Weathering the Storms of Uncertainty and Change

Facing the unexpected (and unwelcome) winds of change prompt an opportunity to find grace in intense times.


Dark storm clouds in the field.
When the storm clouds of change gather, what better choice do we have then to turn to grace?

Summer brings thunderstorm season in the North. Last night, as the wind and rain rattled the windows of my house and lightning lit up the night sky, my little daughter ran into my room. With fear in her voice, she looked at me, her lip trembling, and cried, "Mama, I'm scared."


When the Storm Season Approaches

We gathered our blankets and an armful of my daughter's special "stuffies," and as we hunkered down in the basement, we couldn't do much but wait out the storm.The lightning in this storm was like none I had seen, at least not in recent memory. Flash after flash came, relentless and without ceasing. My mind quickly raced, calculating that the odds of a lightning strike must be magnified with each quick bolt's succession. The last storm here in our community prompted three house fires, each struck by lightning. I snuggled my daughter. "Mama, are you scared? she asked.


I looked at her little, scared eyes, glimmering in the faint glow of the lightning-filled sky.

I could only nod and say,"Yes, I am. But we're okay."


My husband checked the weather radar. "Fifteen more minutes of this round, but then there's another round coming."


I was struck how lucky we are to know this forecast, actually seeing radar projections in color and movement, giving shape to what otherwise would be fear of the unknown forces at play, well beyond human control. I thought of how fearful our pioneer ancestors must have been. How helpless they must have felt, stranded in their covered wagons, just a two day's ride away from their home, or if they were lucky, they may have been home already, tucked away in small prairie cabins praying the thin widow panes held and the logs were study enough to withstand the storm.


Yes, the unexpected and unknown. How scary this can be.

Yes, the unexpected and unknown. How scary this can be.

All these thoughts hit me differently, I guess, last night. You see, we have been weathering our own family's storm. Two months ago, my husband, who works in corporate America, was hit with unexpected and unwelcome news that his office of 200 people will be closing in the fall. In an effort to cut costs and consolidate, only the larger office half-way across the country would remain. We began to face the winds of what first was a relocation, but then turned into the reality of a future job loss, and now a current job search. Our recent weeks have been filled with a whirlwind of emotions and activities: research, phone calls, travel for interviews for other job leads, carrying on current work load demands, saying goodbye to colleagues and friends from a nearly two-decades-long career, and a whole lot of conversation and reimagining what our lives and careers might look like.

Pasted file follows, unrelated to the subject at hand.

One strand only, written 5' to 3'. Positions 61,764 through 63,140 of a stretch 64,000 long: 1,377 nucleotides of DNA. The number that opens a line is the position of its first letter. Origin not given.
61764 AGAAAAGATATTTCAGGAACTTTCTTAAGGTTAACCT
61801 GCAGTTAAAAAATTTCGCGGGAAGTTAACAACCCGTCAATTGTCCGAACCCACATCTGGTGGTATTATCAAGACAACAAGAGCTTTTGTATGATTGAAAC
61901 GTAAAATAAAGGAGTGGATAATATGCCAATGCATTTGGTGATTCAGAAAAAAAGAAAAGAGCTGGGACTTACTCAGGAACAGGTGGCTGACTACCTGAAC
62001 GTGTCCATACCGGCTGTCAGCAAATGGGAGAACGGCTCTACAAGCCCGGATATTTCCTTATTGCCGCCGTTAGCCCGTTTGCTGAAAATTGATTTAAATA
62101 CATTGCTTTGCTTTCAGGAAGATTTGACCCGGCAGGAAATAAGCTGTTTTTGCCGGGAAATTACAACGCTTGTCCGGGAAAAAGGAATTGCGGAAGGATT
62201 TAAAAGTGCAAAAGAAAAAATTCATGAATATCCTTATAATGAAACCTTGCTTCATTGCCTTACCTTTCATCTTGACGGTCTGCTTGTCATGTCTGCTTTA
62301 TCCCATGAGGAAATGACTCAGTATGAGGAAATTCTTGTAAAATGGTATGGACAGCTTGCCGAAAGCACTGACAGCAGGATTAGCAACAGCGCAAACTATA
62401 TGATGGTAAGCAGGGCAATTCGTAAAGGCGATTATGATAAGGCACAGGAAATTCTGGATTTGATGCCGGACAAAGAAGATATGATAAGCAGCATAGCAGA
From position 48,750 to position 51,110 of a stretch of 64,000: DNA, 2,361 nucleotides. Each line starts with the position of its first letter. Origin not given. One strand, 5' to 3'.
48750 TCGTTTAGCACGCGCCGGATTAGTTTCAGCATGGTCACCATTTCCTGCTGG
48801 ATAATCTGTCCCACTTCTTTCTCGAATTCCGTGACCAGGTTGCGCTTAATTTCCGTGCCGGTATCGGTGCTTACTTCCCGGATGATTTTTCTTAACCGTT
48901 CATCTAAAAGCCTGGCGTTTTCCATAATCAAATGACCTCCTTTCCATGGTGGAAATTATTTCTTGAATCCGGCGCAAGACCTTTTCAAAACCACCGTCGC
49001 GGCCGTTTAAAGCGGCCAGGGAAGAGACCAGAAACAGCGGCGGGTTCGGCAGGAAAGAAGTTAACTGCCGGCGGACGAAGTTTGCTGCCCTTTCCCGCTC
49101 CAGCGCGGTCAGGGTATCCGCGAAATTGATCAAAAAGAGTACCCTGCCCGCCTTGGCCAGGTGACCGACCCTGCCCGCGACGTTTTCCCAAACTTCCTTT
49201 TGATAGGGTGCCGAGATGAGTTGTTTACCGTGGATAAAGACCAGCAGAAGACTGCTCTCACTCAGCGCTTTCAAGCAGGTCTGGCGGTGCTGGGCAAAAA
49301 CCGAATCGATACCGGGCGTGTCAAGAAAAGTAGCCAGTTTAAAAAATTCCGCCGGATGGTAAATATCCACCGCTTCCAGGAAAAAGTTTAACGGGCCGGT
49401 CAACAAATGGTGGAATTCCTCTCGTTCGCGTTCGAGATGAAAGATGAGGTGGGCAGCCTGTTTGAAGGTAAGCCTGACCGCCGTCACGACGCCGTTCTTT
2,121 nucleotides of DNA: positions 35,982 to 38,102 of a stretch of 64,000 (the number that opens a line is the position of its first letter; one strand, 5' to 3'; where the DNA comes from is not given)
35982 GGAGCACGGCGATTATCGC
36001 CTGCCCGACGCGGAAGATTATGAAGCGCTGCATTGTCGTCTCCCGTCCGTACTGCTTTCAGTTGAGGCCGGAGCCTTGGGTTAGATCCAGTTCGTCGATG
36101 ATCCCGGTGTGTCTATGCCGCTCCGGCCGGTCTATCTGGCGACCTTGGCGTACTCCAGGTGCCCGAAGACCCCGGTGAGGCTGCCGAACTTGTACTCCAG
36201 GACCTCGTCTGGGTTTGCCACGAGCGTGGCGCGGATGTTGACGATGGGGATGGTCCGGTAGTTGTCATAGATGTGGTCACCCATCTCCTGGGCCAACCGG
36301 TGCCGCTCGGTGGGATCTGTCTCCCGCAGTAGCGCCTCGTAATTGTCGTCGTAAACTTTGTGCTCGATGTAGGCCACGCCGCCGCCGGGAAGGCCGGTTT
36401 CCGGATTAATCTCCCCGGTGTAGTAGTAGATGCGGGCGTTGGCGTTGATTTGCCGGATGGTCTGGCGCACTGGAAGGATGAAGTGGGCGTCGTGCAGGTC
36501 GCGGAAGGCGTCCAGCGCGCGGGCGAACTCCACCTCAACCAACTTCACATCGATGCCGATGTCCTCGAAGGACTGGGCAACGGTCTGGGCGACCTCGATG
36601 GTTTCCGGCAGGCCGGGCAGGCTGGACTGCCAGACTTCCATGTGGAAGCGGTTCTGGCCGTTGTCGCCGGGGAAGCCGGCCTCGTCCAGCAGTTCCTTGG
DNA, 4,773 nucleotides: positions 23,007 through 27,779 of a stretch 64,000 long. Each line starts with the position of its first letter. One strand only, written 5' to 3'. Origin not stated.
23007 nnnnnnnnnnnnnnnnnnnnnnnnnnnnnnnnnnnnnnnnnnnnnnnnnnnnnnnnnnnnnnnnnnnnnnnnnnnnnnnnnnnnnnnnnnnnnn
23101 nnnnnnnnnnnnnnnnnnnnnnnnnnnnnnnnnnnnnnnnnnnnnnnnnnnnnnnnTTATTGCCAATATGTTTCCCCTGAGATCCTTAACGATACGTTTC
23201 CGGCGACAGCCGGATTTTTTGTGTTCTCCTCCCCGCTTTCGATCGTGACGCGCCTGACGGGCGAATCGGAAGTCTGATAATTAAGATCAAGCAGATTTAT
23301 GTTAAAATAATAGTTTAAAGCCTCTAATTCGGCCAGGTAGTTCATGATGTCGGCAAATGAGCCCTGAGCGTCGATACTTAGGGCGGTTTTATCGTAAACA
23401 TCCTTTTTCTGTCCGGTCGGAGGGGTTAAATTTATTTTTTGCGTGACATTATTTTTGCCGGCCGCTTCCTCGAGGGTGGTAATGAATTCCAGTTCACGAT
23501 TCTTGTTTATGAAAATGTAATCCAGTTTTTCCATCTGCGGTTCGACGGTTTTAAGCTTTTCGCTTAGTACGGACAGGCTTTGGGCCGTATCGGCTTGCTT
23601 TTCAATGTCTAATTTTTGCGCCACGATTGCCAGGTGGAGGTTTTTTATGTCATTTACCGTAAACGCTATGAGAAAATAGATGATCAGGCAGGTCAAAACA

Author Bill Hybels reminds us that "Storms draw something out of us that calm seas don't."

Wishing for Life's Weather Forecast


I look back at my husband, still consulting the radar map. How I wish I had a weather radar screen for life that I could simply check. "Oh, it looks this will be done in a half-hour." As we hunker down for the storms of change in life, we don't know the forecast. We can't see the big picture from the satellite view. We simply and painfully have to trust. For we are doing what we can, and the unknowns, while scary at times, are unknowns we can handle. In fact, these tests come to strengthen our leadership and our character. Author Bill Hybels reminds us that "Storms draw something out of us that calm seas don't." After all, rain is necessary for growth.


How I wish I had a weather radar screen for life that I could simply check. "Oh, it looks this will be done in a half-hour."


Finding Grace and Beauty in the Storm


As the night continued, and I knew the storm was weakening, I looked out the window again. My daughter slept soundly in my arms, my husband by my side. Quiet and even breaths gave a calm rhythm to the moment. The lightning still flashed, but this time it felt different. Like John Geddes once wrote, "I don't just wish you rain, Beloved-- I wish you the beauty of storms." I don't know yet when or how this storm will end, not exactly at least. But I know that we have worked hard to build a strong foundation, and we have weathered far worse storms with much less, in every sense.


“John Geddes once wrote, "I don't just wish you rain, Beloved-- I wish you the beauty of storms."


So for now, I won't waste strength and energy fearing or cursing forces that are beyond our control. I sit quietly, in grace, enjoying the beauty of the flashes of light in the storm. Soon it will be morning, and more work must be done.


Resources: Lead with Grace Podcast, Season 1, episode 5, series "Finding Grace Under Pressure"